How Coca-Cola Became African

July 2023 9781787389359 328pp, 50 colour illus
Available as an eBook Available from Oxford Scholarship Online
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Travel to virtually any African country and you are likely to find a Coca-Cola, often a cold one at that. Bottled asks how this carbonated drink became ubiquitous across the continent, and what this reveals about the realities of globalisation, development and capitalism.

Bottled is the first assessment of the social, commercial and environmental impact of one of the planet’s biggest brands and largest corporations, in Africa. Sara Byala charts the company’s century-long involvement in everything from recycling and education to the anti-apartheid struggle, showing that Africans have harnessed Coca-Cola in varied expressions of modernity and self-determination: this is not a story of American capitalism running amok, but rather of a company becoming African, bending to consumer power in ways big and small.

In late capitalism, everyone’s fates are bound together. A beverage in Atlanta and a beverage in Johannesburg pull us all towards the same end narrative. This story matters for more than just the local reasons, enhancing our understanding of our globalised, integrated world. Drawing on fieldwork and research in company archives, Byala asks a question for our time: does Coca-Cola’s generative work offset the human and planetary costs associated with its growth in the twenty-first century?

Table of contents




Chapter 1: All That Sparkles: How Coca-Cola Established a Foothold in South Africa

Chapter 2: From Cape to Cairo: The Sun Never Sets on Coca-Cola

Chapter 3: Know Your Country: How Coca-Cola Branded a Continent and Itself

Chapter 4: The Link Between Old and New: Securing a License to Operate

Chapter 5: A Catalytic Role Untold: Coca-Cola and the Undoing of Apartheid

Chapter 6: Believe in Africa: Coca-Cola in the New Millennium

Chapter 7: The Bottom Line: Weighing Coca-Cola’s Sustainability



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Bottled tells the tale of how Coca-Cola “became African”… [Byala] makes it plain to readers that she isn’t offering them a rehash of the usual arguments against globalization and the ills of Big Business, even as she underscores… that hers isn’t “a paean to Coca-Cola” either.’ — The Wall Street Journal

‘Offers a case study of how one international corporation deals with the promotion of its products and handles the problems that arise.’ — CHOICE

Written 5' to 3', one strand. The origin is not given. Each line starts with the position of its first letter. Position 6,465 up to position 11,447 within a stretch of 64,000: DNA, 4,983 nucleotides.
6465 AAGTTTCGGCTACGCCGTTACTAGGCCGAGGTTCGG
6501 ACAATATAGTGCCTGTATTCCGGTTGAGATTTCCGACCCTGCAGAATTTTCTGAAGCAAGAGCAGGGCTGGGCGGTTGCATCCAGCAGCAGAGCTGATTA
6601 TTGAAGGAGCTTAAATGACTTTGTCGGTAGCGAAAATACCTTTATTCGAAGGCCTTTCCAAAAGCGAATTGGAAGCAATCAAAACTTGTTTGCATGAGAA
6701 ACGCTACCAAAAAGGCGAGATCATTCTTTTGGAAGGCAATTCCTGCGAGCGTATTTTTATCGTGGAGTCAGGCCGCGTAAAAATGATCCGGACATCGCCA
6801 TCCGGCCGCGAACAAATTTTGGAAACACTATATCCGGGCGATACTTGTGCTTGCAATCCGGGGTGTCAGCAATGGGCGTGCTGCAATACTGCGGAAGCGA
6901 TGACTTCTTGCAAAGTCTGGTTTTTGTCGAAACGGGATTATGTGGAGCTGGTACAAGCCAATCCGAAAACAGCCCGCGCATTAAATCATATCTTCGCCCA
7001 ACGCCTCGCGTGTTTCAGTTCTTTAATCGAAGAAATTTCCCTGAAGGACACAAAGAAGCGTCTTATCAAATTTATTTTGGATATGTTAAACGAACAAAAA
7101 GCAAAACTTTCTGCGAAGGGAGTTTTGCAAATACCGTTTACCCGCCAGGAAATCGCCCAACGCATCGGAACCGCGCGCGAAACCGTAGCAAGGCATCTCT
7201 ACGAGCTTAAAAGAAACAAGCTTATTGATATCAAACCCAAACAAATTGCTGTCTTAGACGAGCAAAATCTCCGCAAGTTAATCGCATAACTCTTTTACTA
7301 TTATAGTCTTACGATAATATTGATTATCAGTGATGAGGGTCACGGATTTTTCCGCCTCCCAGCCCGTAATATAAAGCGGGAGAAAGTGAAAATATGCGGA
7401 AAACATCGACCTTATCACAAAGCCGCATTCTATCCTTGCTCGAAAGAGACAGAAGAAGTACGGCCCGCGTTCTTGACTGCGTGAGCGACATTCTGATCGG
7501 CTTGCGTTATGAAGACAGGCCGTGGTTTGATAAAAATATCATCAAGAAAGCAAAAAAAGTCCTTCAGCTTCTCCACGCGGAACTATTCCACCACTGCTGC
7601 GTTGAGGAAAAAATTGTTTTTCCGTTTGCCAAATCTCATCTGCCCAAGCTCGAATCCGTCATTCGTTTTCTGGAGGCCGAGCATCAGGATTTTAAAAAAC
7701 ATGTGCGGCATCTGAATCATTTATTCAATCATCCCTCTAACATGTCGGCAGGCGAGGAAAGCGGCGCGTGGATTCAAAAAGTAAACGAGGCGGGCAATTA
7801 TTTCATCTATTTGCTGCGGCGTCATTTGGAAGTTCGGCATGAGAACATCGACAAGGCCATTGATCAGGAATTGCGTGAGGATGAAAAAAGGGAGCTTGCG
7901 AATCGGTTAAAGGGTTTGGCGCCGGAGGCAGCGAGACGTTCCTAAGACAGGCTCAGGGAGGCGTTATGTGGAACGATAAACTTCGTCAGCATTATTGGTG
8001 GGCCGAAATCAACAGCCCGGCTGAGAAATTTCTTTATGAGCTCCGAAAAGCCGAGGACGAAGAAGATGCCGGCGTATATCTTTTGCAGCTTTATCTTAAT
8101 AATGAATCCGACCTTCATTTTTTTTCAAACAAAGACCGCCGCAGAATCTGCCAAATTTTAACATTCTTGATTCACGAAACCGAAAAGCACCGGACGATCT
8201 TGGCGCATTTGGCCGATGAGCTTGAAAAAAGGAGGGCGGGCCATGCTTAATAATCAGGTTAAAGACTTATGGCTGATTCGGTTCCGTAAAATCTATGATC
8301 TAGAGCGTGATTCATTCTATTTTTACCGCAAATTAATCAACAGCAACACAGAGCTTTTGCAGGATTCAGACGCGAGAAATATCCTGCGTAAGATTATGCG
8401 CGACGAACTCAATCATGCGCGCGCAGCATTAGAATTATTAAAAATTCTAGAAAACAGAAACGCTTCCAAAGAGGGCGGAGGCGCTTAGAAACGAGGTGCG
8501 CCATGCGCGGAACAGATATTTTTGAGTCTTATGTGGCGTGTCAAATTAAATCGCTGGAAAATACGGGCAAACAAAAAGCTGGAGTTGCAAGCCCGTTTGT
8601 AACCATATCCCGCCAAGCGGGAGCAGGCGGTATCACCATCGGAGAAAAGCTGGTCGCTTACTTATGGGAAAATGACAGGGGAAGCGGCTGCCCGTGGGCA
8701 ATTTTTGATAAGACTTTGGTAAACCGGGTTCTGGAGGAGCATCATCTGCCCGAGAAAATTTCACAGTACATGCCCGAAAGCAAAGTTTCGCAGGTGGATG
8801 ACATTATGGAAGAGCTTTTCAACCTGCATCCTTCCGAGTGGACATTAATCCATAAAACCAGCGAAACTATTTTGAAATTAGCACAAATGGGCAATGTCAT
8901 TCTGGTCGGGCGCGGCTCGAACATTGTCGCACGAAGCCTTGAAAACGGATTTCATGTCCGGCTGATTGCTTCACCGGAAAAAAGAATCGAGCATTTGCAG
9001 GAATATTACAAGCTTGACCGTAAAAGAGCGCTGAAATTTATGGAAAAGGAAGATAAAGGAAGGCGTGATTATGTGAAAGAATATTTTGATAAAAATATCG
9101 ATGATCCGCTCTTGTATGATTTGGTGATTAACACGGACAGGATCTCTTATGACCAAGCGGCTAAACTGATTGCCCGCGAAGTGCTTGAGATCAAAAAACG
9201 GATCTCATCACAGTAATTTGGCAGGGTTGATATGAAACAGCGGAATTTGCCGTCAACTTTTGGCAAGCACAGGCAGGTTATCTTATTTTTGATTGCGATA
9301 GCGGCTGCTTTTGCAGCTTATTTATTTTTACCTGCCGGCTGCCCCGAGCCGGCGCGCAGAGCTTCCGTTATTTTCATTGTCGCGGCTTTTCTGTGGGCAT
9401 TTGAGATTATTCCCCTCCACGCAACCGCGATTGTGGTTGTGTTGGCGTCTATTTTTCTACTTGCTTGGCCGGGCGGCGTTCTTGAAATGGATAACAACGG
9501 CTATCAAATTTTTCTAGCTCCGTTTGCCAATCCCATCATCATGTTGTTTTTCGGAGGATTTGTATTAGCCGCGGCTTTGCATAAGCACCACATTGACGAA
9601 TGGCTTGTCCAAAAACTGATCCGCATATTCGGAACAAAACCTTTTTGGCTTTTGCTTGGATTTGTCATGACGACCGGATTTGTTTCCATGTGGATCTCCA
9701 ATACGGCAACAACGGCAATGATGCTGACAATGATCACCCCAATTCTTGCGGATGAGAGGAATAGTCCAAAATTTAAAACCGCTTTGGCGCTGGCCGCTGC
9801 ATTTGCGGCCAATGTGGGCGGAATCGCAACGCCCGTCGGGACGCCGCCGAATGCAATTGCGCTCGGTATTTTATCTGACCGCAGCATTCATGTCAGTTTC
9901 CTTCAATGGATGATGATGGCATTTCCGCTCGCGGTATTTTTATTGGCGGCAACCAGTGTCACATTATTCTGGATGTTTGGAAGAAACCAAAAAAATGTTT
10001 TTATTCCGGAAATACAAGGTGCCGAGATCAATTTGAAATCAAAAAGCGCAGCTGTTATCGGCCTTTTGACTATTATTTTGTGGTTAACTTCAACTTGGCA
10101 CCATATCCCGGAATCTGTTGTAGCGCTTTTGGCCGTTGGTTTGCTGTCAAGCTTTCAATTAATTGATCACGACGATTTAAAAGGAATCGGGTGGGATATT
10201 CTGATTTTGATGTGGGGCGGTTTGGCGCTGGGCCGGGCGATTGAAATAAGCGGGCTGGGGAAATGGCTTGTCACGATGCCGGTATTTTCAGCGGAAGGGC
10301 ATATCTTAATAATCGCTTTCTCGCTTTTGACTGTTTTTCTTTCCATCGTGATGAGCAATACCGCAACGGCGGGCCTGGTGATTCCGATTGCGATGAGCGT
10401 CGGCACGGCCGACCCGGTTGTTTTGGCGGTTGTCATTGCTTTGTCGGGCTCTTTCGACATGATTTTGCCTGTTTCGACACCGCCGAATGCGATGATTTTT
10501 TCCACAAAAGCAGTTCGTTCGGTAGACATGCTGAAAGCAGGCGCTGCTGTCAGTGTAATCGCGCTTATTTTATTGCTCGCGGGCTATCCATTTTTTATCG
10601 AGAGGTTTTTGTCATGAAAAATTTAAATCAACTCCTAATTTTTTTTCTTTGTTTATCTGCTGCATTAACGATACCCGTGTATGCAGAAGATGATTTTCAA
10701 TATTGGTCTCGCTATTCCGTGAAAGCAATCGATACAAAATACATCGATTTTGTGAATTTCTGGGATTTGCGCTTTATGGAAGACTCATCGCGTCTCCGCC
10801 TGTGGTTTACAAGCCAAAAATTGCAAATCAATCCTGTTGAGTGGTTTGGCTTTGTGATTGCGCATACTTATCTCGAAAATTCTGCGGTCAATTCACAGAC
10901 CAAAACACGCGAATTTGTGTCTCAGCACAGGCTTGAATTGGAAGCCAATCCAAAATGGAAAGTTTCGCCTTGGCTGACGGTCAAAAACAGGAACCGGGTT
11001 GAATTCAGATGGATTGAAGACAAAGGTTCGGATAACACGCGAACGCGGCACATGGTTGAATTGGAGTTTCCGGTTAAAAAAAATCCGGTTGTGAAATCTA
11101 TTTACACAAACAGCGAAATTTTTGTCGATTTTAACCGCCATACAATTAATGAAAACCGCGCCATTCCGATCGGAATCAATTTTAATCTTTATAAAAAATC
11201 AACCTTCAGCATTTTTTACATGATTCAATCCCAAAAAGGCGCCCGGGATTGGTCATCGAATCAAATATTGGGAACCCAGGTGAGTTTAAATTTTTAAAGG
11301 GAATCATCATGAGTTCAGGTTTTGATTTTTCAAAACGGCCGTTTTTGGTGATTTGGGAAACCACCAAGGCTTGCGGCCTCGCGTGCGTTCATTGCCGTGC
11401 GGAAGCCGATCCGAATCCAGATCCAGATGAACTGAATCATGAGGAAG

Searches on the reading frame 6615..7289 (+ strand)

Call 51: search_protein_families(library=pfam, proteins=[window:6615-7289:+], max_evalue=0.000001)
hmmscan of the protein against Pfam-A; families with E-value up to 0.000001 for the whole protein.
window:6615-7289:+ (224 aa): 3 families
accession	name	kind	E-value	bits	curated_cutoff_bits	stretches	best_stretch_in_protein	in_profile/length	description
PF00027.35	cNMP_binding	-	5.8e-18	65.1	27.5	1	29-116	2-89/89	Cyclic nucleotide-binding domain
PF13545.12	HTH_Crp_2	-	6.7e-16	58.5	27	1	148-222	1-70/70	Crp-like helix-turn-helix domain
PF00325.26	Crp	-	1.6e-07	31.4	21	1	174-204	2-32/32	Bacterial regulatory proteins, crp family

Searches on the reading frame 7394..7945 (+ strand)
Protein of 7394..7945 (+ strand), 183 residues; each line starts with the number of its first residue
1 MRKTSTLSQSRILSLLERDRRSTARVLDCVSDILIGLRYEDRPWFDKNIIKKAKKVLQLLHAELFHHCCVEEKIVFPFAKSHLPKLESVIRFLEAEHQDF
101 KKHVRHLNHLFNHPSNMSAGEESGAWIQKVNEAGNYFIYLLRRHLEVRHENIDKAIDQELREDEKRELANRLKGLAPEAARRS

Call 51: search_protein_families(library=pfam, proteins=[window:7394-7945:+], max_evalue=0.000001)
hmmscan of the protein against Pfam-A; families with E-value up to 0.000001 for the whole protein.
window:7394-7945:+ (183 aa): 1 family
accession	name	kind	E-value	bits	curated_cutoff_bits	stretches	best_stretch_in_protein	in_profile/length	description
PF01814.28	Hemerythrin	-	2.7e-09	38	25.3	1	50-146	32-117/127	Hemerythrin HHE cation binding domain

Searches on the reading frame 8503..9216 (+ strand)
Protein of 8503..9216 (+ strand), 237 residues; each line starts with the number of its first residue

‘Byala asks a question for our time: does Coca-Cola’s generative work offset the human and planetary costs associated with its growth in the twenty-first century?’ — Campaign for the American Reader blog

‘Brilliantly conceived, entertaining, and important, Bottled will unquestionably take its place as one of the most important social histories of Africa. With Byala’s storytelling gift and eye for narrative detail, this account is a masterclass in how to integrate individual stories from around the continent with broader socio-economic and political events.’ — Caroline Elkins, Professor of History and African and African American Studies, Harvard University

‘The tension between Africa’s interests and Coke’s is a fascinating social and philosophical narrative, and Sara Byala’s research and knowledge of the subject are impressive. There are not many books which give such extensive and highly entertaining first-hand examples from the field. An important contribution.’ — Mary Martin, Senior Research Fellow at the Department of International Relations, London School of Economics, and Director of the UN Business and Human Security Initiative, LSE IDEAS

Bottled examines the history of Coca Cola in Africa as a window onto the whirlwind of events across the continent over the past century. The detail on individual stories is outstanding.’ — Elisa Gambino, Lecturer in Global Development, University of Manchester


Sara Byala PhD (Harvard) is Senior Lecturer in Critical Writing, University of Pennsylvania. South African by birth, Byala has also lectured on African history in Penn’s History department, Wharton School, and Lauder Institute. She is the author of A Place That Matters Yet: John Gubbins’s MuseumAfrica in the Postcolonial World.

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